: to stuff, to fill up
se gaver = to stuff oneself
ça me gave = I'm sick of it
je me suis gavé = I outdid myself! I rock! Look how good I did!
A DAY IN A FRENCH LIFE... by Kristin Espinasse
This morning when I woke up in my daughter's shoebox apartment (140 square feet -- 70 for her and 70 for me), I was as quiet as a mouse. Slipping on pants and a top, and checking and rechecking my keys as I do these days, I carried out the morning routine I've established since we came to Paris 11 days ago: breakfast for my child.
It is as though I have one more year to make up for all the parenting fails I've accrued since my kids came into the world 20 Springs ago. And then I catch myself. I've done the best I could do at the time.
One thing I've learned is that kids use positive reinforcement, too. "Thanks, Mom! That's so nice of you," Jackie says, when I come back with croissants and a surprise -- the chocolate chip pastry with cream in the center.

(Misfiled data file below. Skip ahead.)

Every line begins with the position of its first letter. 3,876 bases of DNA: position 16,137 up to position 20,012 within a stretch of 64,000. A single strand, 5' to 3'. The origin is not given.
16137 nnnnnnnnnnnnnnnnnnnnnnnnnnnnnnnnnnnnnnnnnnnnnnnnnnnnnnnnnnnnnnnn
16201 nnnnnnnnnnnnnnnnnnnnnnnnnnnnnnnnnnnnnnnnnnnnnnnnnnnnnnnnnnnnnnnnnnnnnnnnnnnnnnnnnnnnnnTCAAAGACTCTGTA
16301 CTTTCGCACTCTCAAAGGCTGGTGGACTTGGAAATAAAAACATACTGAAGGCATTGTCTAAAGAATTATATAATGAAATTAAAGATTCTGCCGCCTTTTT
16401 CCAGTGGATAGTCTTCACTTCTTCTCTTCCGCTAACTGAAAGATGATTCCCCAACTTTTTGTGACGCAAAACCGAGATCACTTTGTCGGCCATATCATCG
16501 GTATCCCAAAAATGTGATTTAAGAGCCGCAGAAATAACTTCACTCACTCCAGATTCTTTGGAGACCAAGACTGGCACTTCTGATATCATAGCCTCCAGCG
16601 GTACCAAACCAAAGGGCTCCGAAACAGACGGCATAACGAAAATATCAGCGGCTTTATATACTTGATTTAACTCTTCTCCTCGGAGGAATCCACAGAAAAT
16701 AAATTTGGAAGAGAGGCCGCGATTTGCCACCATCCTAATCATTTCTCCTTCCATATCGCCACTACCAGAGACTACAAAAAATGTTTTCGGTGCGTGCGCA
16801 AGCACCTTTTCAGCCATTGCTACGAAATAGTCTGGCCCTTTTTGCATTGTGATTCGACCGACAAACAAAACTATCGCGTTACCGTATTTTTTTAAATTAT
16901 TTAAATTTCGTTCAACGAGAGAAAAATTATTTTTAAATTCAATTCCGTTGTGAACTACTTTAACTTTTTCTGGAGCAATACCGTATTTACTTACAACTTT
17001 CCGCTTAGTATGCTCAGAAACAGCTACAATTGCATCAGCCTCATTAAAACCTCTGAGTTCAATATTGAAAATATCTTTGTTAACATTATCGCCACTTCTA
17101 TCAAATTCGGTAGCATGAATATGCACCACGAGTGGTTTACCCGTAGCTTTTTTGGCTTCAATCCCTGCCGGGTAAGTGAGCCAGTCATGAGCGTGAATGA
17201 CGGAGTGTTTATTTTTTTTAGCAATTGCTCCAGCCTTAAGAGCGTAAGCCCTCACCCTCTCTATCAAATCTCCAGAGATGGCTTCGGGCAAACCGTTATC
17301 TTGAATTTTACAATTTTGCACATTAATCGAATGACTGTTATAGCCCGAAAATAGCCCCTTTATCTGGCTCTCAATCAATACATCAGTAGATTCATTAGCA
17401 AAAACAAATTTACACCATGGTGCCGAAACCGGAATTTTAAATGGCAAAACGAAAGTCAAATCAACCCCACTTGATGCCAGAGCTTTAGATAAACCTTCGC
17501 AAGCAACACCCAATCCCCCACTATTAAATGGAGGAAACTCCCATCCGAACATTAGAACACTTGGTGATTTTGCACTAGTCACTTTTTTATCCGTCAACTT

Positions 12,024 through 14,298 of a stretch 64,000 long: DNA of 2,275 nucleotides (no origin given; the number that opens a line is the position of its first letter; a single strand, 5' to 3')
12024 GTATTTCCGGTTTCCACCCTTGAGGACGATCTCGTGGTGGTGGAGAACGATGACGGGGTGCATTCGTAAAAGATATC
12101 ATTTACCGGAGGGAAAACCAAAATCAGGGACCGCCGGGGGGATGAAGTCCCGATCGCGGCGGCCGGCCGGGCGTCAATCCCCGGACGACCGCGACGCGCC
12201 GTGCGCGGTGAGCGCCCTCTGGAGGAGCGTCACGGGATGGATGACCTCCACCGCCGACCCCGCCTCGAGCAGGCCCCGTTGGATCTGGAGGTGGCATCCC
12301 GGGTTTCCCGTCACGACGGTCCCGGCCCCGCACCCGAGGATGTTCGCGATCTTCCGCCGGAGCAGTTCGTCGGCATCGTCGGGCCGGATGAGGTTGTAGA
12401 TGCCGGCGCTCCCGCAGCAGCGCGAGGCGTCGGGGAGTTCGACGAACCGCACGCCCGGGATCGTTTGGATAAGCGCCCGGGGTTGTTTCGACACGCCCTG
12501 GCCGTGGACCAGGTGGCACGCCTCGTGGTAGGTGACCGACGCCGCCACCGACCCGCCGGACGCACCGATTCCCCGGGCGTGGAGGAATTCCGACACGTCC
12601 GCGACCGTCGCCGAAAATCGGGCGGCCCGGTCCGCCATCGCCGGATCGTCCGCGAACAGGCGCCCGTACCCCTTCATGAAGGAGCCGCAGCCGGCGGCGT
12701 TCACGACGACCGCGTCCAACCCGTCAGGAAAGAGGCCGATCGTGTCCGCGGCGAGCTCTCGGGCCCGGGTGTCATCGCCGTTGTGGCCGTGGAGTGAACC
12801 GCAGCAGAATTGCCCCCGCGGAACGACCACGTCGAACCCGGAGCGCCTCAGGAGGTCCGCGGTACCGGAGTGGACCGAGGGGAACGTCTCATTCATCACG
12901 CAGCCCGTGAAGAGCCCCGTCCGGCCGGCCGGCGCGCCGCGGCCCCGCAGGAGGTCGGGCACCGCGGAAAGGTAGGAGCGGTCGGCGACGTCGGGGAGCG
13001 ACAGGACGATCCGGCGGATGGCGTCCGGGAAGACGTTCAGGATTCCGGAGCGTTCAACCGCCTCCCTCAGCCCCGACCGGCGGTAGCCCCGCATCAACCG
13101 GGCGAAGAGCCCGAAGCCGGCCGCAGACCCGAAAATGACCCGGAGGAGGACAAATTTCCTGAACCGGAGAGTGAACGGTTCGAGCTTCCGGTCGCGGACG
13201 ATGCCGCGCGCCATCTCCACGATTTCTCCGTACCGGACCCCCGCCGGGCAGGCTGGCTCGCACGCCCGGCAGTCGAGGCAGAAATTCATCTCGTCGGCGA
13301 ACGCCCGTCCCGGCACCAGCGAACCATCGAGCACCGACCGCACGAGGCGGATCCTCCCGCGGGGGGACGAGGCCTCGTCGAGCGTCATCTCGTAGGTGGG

And I've learned that our kids see things in us that we can only suspect. "You are fragile," Jackie says, when I jump at the littlest things, like the string of shells dangling on our shoebox window.
"It's only the breeze," Jackie points out.
Venturing back to the window, my heart still thumping, I watch the wind carry off the debris of the city, from the Paris rooftops down to the ground and into the gutters, to be washed away by the morning sweepers. Inside my mind a similar sweep is taking place, only I don't know which direction the litter is going in sometimes.
"Jackie," I say, "pick a number between 1 and 156."
"39," my 17-year-old says. "What for?"
"We are picking the winner of the antique giveaway. Watch," I say, as we scroll down the page, looking to see which name in the comments box corresponds to the 39th comment.
"Ah, the winner is a 'Jackie'! Just like you!"
"Ouai! Je me suis gavée!" my Jackie cheered.
"Yes, you outdid yourself!" I agreed, reminded, now, of another golden thing kids teach us: to pat ourselves on the backs once in a while.
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For more online reading: The Lost Gardens: A Story of Two Vineyards and a Sobriety